Bone marrow biopsy in the diagnoses of infectious and non-infectious causes in patients with advanced HIV infection
ABSTRACT Fever and peripheral blood abnormalities in patients with advanced acquired immunodeficiency syndrome are usually due to disseminated opportunistic infections. The objective of this study was to evaluate the diagnostic yield of histopathological and microbiological investigations of bone marrow samples from HIV-infected patients with fever and/or cytopenias.
The diagnostic utility of bone marrow aspiration, biopsy and culture was retrospectively examined in 82 patients with HIV/AIDS (median CD4 count 51 microL(-1), range 1-430 microL(-1)) with peripheral cytopenias and/or fever attended at a large tertiary care hospital in Brazil during a one-year period. The diagnostic yield of bone marrow biopsy was 34.1% (28 cases) in contrast to only 8.5% (eight cases) attained by the bone marrow smear. Opportunistic pathogens were isolated from bone marrow cultures in 26.8% of patients.
Bone marrow biopsy has value in diagnosis of opportunistic infections, malignancies or other conditions in one-third of adult patients with advanced AIDS and fever or cytopenias and should be considered in this patient group.
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ABSTRACT: Fever of unknown origin (FUO) still remains a diagnostic challenge, while diagnosis may remain obscure for several weeks or months. The role of tissue biopsy is crucial in the diagnostic approach. We report a series of 130 consecutive patients with FUO who had undergone a bone marrow biopsy (BMB). Among 280 consecutive nonimmunocompromised patients hospitalized between 1995 and 2005 for a febrile illness of uncertain cause, lasting at least 3 weeks, with no diagnosis after an appropriate minimal diagnostic workup, 130 underwent BMB. Overall, a specific diagnosis was achieved by BMB and histological examination in 31 cases (diagnostic yield, 23.7%). Three types of diseases were found: hematological malignant diseases in 25 cases, including 19 patients with malignant lymphoma, 4 with acute leukemia, 1 with hairy cell leukemia, and 1 with multiple myeloma; infectious diseases in 3 cases; systemic mastocytosis in 2 cases; and disseminated granulomatosis in 1 case. Thrombocytopenia (odds ratio, 4.9; 95% confidence interval, 1.04-9.30) and anemia (odds ratio, 3.24; 95% CI, 1.13-9.34) were the most reliable predictive factors regarding the usefulness of BMB. Bone marrow cultures had very limited value in our cohort. Finally, corticosteroid use did not seem to affect the yield of BMB. Bone marrow biopsy is a useful technique for the diagnosis of prolonged fever in immunocompetent patients. Thrombocytopenia and anemia seem to be correlated with the value of this test.Archives of internal medicine 11/2009; 169(21):2018-23. DOI:10.1001/archinternmed.2009.401 · 13.25 Impact Factor
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ABSTRACT: HIV-1 infection is associated with various quantitative and qualitative changes in haemopoietic cells. Clear distinction between primary myelodysplastic syndrome (MDS) and secondary dysplasia may not always be possible. Adjunctive analyses used in the diagnosis of MDS include cytogenetics and flow cytometry (FCM). Much focus has been placed on establishing FCM guidelines aiding in the diagnosis of MDS, and to distinguish this condition from secondary dysplastic changes. One of the parameters often cited is the CD10 expression on the granulocyte population, as this marker denotes granulocytic maturation. To determine the expression level of CD10 on granulocytes in HIV positive patients. In total, 117 HIV-1 positive and 29 HIV-1 negative patients were included in this study. Bone marrow aspirate samples were evaluated in terms of morphological abnormality as well as CD10 expression on the granulocytic population. The average CD10 expression among the HIV-1 positive patients were markedly reduced, at 18.4%, and 113 patients (96.6%) of these patients had expression levels below 50%. Disease conditions causing secondary dysplasia, especially HIV-1 infection, is associated with a marked reduction in CD10 expression on the granulocyte population independent from the presence of myelodysplastic features. This marker is therefore of doubtful significance as a diagnostic tool in distinguishing between primary and secondary dysplasia.Mediterranean Journal of Hematology and Infectious Diseases 08/2010; 2(3):e2010032. DOI:10.4084/MJHID.2010.032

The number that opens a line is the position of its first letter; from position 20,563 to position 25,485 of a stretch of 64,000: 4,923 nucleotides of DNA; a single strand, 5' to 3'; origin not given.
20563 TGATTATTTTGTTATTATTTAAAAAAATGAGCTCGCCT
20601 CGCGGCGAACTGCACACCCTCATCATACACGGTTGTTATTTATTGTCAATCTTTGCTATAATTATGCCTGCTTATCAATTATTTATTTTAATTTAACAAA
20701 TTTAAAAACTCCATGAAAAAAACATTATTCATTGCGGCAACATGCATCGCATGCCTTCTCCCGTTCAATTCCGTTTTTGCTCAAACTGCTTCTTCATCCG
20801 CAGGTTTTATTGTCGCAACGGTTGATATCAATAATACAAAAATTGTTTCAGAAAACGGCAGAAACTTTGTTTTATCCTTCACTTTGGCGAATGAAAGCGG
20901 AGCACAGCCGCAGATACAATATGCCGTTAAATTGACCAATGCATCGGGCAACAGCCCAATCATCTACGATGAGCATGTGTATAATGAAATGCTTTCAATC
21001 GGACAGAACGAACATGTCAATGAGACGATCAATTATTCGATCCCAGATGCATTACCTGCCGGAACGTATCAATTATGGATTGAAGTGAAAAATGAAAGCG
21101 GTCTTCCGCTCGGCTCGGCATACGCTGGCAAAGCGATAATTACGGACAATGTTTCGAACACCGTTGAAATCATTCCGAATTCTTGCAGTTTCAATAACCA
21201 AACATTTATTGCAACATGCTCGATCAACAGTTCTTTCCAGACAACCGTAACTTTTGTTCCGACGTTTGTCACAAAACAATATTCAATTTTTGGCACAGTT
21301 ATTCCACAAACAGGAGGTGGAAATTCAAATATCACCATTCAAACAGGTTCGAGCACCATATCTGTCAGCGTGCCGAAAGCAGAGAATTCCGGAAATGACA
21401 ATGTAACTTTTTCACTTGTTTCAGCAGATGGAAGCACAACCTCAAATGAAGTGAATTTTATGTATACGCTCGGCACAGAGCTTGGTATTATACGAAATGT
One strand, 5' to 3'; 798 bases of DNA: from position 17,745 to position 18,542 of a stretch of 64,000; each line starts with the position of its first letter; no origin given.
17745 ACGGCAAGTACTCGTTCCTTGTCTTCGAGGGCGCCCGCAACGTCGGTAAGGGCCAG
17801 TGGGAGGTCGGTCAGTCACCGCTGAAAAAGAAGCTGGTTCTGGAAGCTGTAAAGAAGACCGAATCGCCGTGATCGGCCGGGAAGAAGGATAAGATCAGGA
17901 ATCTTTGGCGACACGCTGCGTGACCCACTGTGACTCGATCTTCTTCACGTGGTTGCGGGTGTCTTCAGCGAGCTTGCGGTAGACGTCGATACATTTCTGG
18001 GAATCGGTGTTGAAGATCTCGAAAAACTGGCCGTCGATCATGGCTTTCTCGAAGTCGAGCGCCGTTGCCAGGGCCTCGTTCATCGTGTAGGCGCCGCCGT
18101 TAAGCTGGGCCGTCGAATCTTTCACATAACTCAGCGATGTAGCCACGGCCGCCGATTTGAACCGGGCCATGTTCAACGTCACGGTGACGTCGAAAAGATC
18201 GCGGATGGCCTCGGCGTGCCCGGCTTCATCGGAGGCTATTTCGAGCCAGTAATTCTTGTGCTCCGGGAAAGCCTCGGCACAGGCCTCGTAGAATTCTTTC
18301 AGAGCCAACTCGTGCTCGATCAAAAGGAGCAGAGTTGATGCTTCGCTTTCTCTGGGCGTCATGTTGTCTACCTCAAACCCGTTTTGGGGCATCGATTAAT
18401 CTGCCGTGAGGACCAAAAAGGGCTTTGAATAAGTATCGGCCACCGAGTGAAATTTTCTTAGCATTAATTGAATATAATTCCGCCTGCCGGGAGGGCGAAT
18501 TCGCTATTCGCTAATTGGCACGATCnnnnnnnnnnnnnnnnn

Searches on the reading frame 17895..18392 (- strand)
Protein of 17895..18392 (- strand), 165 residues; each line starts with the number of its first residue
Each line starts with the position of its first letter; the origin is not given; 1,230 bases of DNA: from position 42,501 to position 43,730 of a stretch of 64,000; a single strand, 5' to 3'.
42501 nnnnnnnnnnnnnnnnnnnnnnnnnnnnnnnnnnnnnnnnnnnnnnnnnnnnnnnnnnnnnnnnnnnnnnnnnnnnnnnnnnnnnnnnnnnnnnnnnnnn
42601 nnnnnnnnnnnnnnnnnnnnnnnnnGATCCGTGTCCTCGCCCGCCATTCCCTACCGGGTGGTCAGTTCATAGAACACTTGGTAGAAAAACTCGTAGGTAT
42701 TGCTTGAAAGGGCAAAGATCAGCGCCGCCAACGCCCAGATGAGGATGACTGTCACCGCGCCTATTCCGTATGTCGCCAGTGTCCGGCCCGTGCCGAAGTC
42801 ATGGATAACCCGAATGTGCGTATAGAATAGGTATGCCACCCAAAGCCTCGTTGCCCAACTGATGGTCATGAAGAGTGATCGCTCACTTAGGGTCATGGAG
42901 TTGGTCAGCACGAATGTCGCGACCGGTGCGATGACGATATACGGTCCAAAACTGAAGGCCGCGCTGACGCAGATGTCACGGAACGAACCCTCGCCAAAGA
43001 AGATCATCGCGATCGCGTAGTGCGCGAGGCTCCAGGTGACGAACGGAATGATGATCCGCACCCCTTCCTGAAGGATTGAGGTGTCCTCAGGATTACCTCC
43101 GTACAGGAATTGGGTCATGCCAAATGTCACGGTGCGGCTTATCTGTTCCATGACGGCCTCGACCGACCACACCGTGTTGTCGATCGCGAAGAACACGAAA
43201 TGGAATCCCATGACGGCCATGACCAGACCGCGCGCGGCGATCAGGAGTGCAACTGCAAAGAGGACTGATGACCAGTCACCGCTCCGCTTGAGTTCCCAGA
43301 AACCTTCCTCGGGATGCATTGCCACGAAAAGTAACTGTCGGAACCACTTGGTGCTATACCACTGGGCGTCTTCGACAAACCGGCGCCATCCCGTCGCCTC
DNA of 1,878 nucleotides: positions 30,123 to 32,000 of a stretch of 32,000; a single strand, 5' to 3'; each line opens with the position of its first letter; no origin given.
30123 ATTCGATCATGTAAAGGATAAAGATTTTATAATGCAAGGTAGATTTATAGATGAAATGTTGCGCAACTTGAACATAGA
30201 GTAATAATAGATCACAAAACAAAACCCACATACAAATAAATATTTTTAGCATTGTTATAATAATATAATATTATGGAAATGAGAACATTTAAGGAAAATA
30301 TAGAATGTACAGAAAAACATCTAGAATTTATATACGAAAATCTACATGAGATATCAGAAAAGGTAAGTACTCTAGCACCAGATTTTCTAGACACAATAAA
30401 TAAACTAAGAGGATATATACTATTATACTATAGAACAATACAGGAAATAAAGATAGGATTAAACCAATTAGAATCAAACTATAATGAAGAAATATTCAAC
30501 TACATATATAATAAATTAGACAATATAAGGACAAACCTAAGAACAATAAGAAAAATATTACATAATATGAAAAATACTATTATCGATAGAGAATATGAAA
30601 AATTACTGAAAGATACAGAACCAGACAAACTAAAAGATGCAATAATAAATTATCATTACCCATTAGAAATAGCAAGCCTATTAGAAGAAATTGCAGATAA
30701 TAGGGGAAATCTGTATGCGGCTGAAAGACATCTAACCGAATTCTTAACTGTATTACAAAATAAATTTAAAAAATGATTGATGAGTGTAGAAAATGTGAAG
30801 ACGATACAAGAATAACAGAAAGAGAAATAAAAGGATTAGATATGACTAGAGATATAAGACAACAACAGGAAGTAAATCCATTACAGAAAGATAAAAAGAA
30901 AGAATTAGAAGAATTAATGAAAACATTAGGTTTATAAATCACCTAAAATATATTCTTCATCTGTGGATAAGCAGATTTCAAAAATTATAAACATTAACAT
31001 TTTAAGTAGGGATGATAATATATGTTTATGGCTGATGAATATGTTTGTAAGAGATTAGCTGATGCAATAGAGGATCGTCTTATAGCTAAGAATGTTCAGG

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ABSTRACT: A bone marrow biopsy is frequently requested in the work-up of patients with human immunodeficiency virus (HIV) infection who present with fever and/or cytopenias in the search for opportunistic infections and malignancies. This is a retrospective review of the results of consecutive bone marrow biopsies performed at our institution over a three-year period on HIV-positive patients for the investigation of fever and/or cytopenias. Clinical data, haematological parameters, morphological features, Ziehl-Neelsen staining and microbiological culture results were analysed. The aim of the study was to determine the diagnostic yield of this investigation. Sixty-three males and 84 female patients were included for analysis. The bone marrow biopsy gave a high diagnostic yield of 47% (70 patients) and a unique diagnosis in 33% (49 patients). Immune thrombocytopenic purpura and disseminated mycobacterial infections were the most common unique diagnoses made (14%, respectively), followed by malignancies (4%). In this cohort, four cases of primary bone marrow involvement by Hodgkin lymphoma and one case of involvement by non-Hodgkin lymphoma were diagnosed. In our study group, a bone marrow biopsy was a useful investigation with a high diagnostic yield.International journal of laboratory hematology 12/2010; 33(3):258-66. DOI:10.1111/j.1751-553X.2010.01280.x · 1.87 Impact Factor